Democracy Day: Civic participation in action
Paul Braithwaite, Head of Innovation & Voice, The Community Foundation Northern Ireland (CFNI)
At CFNI we believe we have a role to play at the heart of social transformation, providing a voice for the community and a space for collaborations to come together shifting the power back to communities. We’re working towards a society where everyone can prosper and live in peace and that is why we want to empower the local community to effect change.
Therefore we have kicked off 2020 by launching our new Civic Innovation programme which supports initiatives that put people at the centre of decision-making in Northern Ireland. The Civic Innovation Programme uses a combination of intensive project design support, expertise on public participation and grant-funding support with the aim of deepening local democracy, open to all voluntary, community and social enterprises in Northern Ireland.
As a result of the collapse of the Northern Ireland Assembly in January 2017 public trust in government and politics is at a seriously low ebb and we believe a key part of the solution to is to give people a meaningful, informed say in decision-making. Creative ideas for how to do this, from citizens’ assemblies to digital democracy, to participatory budgeting, are being implemented all over the world. Democracy Day provided a unique opportunity for the people and organisations in Northern Ireland to take a lead in contributing to this wave of democratic innovations. Power-sharing in Northern Ireland was restored in January 2020 with the publication of the New Decade, New Approach agreement which detailed a citizens engagement strategy, proposing at least one citizens’ assembly a year as part of the new deal. This has come on the foot of the Community Foundation’s funding of Northern Ireland’s first citizens’ assembly in 2018 and an accompanying process of engagement with politicians to persuade them of the useful role they can play in unlocking fresh thinking and resolving deadlock around key issues. A small but impactful step to putting people at the heart of decision making in Northern Ireland.
The programme formally began at the Community Foundation’s Democracy Day event on 29th January 2020. Over 100 attendees came together and with a room bursting with enthusiasm it highlighted the clear need and willingness for the community to be more involved in decision making in Northern Ireland. At this event, participants had an opportunity to ‘pitch’ their ideas for projects to one another, as well as get some inspiration from international and local contributors working in the fields of public participation and democratic innovation. Three speakers brought their perspectives from outside Northern Ireland. Newcastle University’s Dr Ian O’Flynn spoke about the challenges facing democracy and how to develop deliberative democracy in divided societies. The Democratic Society’s Kelly McBride gave an overview of different ways in which digital democracy has been encouraged in the UK and abroad. And the founder of Citizens UK, Neil Jameson, discussed the history and power of community organising.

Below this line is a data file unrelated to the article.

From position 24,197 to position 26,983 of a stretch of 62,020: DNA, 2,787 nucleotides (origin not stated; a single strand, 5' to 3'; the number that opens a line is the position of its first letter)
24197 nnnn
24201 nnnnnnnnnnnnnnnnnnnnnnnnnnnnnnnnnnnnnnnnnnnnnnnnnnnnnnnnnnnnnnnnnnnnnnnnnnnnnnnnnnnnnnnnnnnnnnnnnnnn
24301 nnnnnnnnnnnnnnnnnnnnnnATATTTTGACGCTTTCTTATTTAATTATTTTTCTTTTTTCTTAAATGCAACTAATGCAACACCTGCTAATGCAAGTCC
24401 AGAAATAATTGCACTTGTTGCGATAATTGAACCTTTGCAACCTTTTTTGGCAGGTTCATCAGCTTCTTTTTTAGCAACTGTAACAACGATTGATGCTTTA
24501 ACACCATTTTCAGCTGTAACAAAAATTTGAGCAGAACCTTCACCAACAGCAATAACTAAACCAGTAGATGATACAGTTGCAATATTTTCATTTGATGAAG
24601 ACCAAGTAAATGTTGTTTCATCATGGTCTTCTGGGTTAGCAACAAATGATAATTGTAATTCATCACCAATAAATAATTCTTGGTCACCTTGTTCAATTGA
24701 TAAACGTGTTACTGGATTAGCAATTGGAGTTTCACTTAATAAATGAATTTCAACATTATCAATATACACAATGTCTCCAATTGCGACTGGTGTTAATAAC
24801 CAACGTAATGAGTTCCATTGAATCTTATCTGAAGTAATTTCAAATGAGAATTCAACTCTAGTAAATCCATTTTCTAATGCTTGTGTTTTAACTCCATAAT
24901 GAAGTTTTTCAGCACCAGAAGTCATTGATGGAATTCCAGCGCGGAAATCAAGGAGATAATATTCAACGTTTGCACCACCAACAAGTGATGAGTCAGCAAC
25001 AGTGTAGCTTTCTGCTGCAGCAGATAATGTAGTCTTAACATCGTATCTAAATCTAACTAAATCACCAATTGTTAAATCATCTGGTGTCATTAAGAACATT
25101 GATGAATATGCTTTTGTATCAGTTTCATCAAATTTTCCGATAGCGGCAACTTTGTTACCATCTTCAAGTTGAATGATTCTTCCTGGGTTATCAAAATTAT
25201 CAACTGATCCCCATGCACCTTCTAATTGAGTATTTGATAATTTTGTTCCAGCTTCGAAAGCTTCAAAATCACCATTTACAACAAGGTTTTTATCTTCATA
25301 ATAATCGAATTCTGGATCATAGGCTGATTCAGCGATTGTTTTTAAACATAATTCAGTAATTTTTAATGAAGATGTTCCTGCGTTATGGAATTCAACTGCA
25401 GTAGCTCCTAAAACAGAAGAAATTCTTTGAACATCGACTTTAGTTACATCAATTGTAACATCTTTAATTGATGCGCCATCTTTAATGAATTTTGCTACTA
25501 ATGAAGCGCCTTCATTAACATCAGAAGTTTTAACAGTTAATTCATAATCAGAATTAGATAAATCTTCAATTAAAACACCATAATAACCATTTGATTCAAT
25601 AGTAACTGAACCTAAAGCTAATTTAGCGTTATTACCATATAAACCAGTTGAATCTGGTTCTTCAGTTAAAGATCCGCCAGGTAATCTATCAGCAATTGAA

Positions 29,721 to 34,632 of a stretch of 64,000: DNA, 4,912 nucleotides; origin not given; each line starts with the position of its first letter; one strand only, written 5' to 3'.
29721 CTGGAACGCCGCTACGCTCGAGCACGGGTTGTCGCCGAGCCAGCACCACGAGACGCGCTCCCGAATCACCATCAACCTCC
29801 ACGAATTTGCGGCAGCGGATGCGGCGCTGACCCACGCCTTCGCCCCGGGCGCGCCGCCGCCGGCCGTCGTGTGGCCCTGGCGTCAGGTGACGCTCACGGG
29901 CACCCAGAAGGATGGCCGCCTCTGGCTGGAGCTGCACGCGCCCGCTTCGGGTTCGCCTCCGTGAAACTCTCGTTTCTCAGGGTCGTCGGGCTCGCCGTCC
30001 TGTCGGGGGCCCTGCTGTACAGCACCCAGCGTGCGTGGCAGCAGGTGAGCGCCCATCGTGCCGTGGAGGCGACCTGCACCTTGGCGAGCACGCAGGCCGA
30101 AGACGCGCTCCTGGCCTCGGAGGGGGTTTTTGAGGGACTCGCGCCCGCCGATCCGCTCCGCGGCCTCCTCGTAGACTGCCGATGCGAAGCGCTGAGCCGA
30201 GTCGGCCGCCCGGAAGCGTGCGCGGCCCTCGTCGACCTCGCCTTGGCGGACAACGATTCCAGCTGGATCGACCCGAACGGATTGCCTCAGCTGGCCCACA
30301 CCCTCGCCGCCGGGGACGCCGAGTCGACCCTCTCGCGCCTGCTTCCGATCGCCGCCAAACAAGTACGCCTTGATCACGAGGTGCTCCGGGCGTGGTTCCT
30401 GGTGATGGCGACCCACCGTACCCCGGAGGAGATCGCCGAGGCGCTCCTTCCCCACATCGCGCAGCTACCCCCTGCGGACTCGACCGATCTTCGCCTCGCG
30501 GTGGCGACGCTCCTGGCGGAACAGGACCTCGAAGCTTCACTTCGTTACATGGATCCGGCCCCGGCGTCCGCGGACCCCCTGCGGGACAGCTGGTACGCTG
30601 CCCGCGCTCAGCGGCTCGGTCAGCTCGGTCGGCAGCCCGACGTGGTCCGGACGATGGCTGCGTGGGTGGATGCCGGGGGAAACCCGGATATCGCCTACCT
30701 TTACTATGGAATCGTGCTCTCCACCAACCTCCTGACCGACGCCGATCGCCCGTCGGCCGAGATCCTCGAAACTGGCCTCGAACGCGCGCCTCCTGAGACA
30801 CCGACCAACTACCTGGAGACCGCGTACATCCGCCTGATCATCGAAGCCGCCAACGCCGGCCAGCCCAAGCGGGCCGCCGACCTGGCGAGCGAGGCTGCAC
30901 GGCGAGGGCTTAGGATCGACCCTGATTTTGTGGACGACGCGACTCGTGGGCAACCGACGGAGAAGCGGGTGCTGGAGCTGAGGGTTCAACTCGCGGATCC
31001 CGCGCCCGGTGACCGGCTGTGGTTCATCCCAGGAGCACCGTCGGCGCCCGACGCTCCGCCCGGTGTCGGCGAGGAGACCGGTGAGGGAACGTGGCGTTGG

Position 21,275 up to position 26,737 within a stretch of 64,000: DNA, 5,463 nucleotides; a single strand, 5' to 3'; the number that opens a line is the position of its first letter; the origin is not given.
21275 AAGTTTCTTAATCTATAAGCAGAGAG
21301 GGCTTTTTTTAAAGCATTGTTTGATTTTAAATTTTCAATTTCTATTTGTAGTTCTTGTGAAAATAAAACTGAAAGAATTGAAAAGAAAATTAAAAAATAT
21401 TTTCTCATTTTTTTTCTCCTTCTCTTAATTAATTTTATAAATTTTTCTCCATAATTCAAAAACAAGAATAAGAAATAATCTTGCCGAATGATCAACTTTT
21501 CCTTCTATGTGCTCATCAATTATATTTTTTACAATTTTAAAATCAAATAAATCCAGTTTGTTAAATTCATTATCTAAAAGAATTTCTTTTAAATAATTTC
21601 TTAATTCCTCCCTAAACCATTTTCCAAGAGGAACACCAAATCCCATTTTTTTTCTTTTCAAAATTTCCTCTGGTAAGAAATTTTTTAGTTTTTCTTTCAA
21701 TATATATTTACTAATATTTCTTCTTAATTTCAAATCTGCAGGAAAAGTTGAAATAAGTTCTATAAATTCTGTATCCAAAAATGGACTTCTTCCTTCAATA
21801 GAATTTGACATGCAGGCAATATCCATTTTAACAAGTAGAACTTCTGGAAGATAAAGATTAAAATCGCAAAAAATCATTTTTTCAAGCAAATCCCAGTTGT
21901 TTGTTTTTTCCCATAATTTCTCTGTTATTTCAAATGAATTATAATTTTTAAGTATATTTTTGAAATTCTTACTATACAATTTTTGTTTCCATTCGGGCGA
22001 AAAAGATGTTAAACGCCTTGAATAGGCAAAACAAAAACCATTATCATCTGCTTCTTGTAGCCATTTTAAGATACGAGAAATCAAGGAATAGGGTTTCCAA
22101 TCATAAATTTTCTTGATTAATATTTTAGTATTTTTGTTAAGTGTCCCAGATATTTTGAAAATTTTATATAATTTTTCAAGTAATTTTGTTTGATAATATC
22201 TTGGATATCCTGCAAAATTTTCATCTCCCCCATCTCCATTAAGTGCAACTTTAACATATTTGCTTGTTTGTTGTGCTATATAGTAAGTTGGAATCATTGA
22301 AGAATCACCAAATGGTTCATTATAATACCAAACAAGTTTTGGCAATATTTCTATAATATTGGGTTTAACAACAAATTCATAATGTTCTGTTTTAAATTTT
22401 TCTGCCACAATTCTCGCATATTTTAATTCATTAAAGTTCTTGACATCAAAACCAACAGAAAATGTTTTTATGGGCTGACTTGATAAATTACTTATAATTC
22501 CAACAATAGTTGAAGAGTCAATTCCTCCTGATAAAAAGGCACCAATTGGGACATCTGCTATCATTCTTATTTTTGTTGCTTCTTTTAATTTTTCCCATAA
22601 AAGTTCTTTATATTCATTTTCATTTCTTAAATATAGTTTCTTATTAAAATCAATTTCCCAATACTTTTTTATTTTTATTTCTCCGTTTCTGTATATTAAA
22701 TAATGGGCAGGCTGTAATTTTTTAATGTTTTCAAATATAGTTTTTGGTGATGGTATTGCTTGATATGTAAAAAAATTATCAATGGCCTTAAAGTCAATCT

Community organisations came to pitch on a wide range of topics and challenges from health issues, disengagement of the unemployed through to the absence of a Community Rights Act in Northern Ireland. Examples included:
- The Integrated Education Fund who are seeking to challenge the segregated school system as a result of duplication of school provision by consulting and engaging communities around possible school amalgamations.
- NI Youth Forum who highlighted the need for a Northern Ireland Youth Assembly to overcome young people’s disconnection and exclusion from the democratic process and
- Garvagh Development Trust who want to support people to address the local effects of climate change and loss of biodiversity.
- At a Global Cafe discussion, the 30 pitchers sat around tables discussing and debating their ideas. Groups merged and demerged, and the audience decided on 14 groups to take their idea through to the next stage.
All of the 14 teams will receive a small grant of up to £5,000 to test their idea at a small scale or to undertake necessary preliminary work such as research or political engagement. Following the completion of the small grants phase, each team can then apply for a major grant of up to £50,000 to deliver their project over an 18 month period, with up to 10 projects being supported.
The Civic Innovation programme is designed to support the improvement of local democracy. It is the only independently funded programme of its kind in the UK or Ireland. Across the entire programme, the Community Foundation will seek to tap into the groundswell of democratic innovations taking place around the world and provide opportunities for grantees to learn from this and showcase their own work.
The programme is supported by a consortium of independent funders including the Paul Hamlyn Foundation and the Esmée Fairbairn Foundation.